Marlies’ Rich Clune retires with no regrets to join Maple Leafs development staff

Rich Clune woke up Thursday morning with the same goals as recently.

The 35-year-old highly respected Marlies captain and longtime pugilist went to Fortis Fitness in Toronto with his fiancee, Isabel, to train, as he has done several times a week this summer. He then meets his father to help him, as he always wants to do, in his work as a general contractor.

“Not very glamorous,” he joked.

And yet Thursday was not a day like any other for Clune. Instead, it ended Clune’s professional hockey career, which began in 2007, when he officially announced his retirement.

“I always tried to play as hard as I could so that when that moment came I had no regrets,” Clune said. Athleticism. “And I’m really proud to be able to say that.”

The goals Clune had when he woke up on Thursday, to improve himself and help others, will make his playing career a natural transition to what follows. Clune will begin working as a member of the Maple Leafs development staff on August 15.

Over the past few months, Clune has weighed the decision to retire. A conversation with Jason Spezza last summer, who also retired from the Leafs this summer to become special assistant to Leafs general manager Kyle Dubas, helped Clune come to terms at least in part with his decision to take his retirement. Spezza encouraged Clune, who signed a one-year contract with the AHL last season, to play the season by “leaving everything on the table.”

And he did. Clune has looked full of energy throughout the season, scoring four goals and 12 points, the most since his first season with the Marlies in 2015-16, while leaning into his role as captain and being increasingly more of a guiding voice for younger players.

Clune was a player who never shied away from the physical aspect of the game. In the last game of his career, on April 30, he came out strong against Belleville Senators forward Scott Sabourin.

At the end of that season, Clune said he physically felt like he could return to professional hockey. But emotionally? Another story.

“I was assessing my emotional state and trying to see that if the possibility of not playing professional hockey presented itself, how would I react? In the past two months, I haven’t lost any sleep. It didn’t keep me awake at night,” Clune said.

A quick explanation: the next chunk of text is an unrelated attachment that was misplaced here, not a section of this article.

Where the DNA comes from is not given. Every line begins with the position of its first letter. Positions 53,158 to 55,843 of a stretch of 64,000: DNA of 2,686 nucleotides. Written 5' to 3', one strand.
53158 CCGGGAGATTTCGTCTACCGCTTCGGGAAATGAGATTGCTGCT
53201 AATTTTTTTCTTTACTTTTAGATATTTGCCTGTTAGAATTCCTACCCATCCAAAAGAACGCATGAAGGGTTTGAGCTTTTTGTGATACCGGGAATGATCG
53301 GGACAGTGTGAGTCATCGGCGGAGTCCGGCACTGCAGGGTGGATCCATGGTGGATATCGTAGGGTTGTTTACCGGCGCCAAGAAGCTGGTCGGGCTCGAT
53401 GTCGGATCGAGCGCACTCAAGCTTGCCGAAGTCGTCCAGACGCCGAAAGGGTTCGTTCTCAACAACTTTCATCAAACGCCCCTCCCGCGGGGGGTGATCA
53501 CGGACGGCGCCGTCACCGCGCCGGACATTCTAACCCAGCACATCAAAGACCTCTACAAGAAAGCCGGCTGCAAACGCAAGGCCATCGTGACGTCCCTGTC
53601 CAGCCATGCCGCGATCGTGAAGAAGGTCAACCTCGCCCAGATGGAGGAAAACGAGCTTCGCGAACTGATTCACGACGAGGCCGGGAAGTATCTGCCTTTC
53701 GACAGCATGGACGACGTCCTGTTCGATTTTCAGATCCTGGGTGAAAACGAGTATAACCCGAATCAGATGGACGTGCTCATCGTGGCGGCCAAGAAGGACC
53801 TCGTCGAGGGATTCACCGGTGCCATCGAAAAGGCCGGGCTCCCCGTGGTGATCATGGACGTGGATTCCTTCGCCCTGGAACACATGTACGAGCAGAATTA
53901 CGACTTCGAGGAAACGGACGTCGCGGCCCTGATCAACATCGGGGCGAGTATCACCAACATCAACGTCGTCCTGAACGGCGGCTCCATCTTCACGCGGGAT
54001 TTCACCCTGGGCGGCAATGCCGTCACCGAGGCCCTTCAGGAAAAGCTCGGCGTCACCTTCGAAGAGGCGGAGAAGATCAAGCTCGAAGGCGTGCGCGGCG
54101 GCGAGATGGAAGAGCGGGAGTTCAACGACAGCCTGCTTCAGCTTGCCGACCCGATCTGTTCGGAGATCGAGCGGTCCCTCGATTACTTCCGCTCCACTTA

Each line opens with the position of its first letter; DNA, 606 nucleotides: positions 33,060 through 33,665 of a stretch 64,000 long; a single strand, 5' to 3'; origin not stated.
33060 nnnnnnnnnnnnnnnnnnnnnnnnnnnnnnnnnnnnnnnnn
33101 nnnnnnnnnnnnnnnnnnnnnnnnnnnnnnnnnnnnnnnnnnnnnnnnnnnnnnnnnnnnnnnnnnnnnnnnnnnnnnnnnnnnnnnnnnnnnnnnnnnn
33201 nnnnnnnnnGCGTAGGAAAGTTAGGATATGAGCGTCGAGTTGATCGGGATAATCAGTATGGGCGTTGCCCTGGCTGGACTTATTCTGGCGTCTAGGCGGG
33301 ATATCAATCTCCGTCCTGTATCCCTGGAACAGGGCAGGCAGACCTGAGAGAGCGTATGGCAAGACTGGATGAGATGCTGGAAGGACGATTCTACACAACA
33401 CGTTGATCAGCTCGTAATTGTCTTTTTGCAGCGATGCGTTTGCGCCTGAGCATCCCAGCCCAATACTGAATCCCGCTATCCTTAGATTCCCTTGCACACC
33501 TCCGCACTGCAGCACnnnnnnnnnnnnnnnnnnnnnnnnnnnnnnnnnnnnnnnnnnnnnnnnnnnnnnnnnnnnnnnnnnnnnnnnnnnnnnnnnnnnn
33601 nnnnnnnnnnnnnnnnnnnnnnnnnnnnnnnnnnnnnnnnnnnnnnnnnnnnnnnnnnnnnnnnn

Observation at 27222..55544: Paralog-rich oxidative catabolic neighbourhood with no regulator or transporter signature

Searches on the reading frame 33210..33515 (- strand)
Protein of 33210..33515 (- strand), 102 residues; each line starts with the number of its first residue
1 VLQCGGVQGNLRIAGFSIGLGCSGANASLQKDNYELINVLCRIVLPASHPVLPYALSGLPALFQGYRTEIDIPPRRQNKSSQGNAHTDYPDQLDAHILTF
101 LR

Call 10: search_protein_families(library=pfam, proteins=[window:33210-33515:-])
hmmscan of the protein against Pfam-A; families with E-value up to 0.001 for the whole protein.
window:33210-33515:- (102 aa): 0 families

Clune was perhaps surprised that he didn’t feel “sad or depressed” about not playing anymore.

“And I guess that’s an indication, right?” he said.

Slowly, throughout the summer, which included a vacation in Hawaii when he proposed to Isabel, he made the decision to retire.

Still, stepping away from the game altogether wasn’t an option for Clune, who lives in Toronto’s East End.

“At the end of the day, with my love for Toronto and my love for the Maple Leafs and the Marlies organization, I just didn’t want to continue playing in another city or another country,” he said. .

Almost simultaneously, Clune was offered a role on the organization’s player development staff, to offer what Maple Leafs assistant general manager Ryan Hardy called “invaluable support and guidance.” Clune’s career ended with 139 NHL games and 593 AHL games. Clune said being part of the Marlies 2018 Calder Cup was a career highlight.

“But honestly, every day I came into the arena, I tried to cherish every moment,” he said. “I’ve met so many people along the way from all walks of life.”

Clune’s transition to the player development team is part of an ongoing effort by the Leafs to integrate recently retired players into the organization, whether it’s Spezza or assistant general manager Hayley Wickenheiser, with whom Clune will work closely. collaboration in his new role.

Clune has captained the Marlies for the past two seasons. His propensity to make himself available to young players and hold long conversations became well known at the Coca-Cola Coliseum.

Clune was able to share the experience he gained during a long, devious career. After being drafted in the third round in 2005 by the Dallas Stars, he made his professional debut at the end of the 2006-07 AHL season with the Iowa Stars, playing one game.